COVID-19 impacting truckers

Published: Mar. 23, 2020 at 10:26 PM CDT
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As most are being told to stay home during COVID-19 truckers remain on the front lines, bringing supplies, food and much more to communities day in and day out.

According to the Nebraska Trucking Association at least half of the communities in Nebraska get everything they need by truck. No planes, rails or other modes just semis rolling in and out of town with everything they need.

Truckers are used to adapting to a lot.

“We’re right in the middle of that supply chain that is so vital,” said Tonn Ostergard the president and CEO of Crete Carrier.

A pandemic puts that adaptability to the test.

“Rushing to the front lines, if you will, to deliver those goods and sometimes in some rather challenging circumstances,” said Grisham.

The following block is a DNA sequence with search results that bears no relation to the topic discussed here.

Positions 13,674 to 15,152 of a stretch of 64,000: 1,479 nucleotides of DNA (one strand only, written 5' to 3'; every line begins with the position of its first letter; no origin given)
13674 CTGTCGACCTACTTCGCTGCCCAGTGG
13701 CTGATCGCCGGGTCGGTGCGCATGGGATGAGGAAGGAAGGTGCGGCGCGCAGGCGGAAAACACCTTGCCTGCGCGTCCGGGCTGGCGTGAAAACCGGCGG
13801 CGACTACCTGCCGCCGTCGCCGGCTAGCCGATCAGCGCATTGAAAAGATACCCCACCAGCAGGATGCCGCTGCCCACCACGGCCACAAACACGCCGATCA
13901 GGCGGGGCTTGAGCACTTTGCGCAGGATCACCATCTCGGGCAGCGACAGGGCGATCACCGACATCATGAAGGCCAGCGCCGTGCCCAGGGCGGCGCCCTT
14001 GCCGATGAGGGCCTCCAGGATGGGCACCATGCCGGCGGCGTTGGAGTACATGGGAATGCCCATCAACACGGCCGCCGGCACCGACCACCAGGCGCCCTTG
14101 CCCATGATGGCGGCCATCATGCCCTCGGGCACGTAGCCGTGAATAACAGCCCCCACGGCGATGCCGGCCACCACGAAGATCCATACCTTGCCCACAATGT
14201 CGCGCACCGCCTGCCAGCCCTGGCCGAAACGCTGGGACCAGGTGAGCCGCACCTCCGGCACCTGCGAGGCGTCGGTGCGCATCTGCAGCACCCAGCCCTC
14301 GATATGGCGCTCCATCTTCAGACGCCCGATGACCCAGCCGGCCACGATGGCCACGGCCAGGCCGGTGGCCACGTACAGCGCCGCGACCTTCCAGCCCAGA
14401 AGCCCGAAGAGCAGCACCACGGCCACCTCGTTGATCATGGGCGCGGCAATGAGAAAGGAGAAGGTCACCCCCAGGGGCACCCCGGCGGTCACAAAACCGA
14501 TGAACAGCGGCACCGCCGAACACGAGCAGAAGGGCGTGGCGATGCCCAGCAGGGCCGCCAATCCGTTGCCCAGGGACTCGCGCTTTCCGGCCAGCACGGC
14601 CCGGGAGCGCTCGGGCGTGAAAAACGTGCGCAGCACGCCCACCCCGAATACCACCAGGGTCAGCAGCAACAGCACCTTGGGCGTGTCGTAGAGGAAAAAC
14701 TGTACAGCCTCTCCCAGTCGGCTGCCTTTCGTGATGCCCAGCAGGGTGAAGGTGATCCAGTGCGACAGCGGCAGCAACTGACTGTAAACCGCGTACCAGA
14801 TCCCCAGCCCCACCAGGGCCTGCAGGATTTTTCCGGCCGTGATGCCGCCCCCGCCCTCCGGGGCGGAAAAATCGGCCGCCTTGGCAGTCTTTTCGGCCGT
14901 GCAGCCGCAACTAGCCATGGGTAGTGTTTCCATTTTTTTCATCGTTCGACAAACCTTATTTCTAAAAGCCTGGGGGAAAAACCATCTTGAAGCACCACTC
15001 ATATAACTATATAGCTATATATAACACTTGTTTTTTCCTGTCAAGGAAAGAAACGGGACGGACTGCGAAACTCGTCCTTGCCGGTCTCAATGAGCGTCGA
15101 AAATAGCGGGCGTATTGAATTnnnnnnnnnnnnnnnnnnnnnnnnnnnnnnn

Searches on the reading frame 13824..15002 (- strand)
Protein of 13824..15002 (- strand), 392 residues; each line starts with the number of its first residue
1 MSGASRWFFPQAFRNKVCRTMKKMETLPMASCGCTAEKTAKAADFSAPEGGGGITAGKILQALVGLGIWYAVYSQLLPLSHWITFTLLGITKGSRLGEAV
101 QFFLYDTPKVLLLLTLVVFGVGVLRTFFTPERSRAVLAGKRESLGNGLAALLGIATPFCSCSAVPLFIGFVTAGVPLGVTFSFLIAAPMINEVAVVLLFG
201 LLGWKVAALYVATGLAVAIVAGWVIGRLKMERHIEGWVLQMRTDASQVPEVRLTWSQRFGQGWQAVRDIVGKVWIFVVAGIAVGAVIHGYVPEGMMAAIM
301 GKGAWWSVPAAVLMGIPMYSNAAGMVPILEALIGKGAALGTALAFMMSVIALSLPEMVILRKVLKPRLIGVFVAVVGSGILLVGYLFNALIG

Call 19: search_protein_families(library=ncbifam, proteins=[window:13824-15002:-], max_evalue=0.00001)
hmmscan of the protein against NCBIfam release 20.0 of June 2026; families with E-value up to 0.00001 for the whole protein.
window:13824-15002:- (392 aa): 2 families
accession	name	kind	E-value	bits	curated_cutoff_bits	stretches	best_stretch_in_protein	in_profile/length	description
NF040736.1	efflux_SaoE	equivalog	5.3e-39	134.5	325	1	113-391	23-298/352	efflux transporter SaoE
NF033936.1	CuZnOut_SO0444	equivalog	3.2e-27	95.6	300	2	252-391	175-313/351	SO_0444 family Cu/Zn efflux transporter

Governor Pete Ricketts has suspended the weight limit on trucks traveling through Nebraska but truckers are running into problems as they try to enter other states with different rules.

“Some states, however, did not do it that way. They said you can add 5,000 pounds or can add 7,500 pounds, which causes those trucks that either originate or end in those states to make changes,” said Kent Grisham the president and CEO of the Nebraska Trucking Association. “They have to balance those loads differently and it makes them choose their routes a little differently too.”

Much of the social aspect of trucking comes at truck stops. Many remain open for essentials like showers and laundry but meals are harder to come by.

“If you see a truck pull into a Wendy’s or a McDonald's or any other fast food restaurant he can’t drive up to the drive through window,” said Grisham. “Many of those facilities have closed their doors and they don’t allow walk-ups so do the drive -thru for a trucker.”

Both men say that morale remains pretty high among truckers across Nebraska but that doing our part will make their jobs a little bit easier.

“They do feel they are filling a role in helping the country and helping people and I think they take a lot of pride in that,” said Ostergard.

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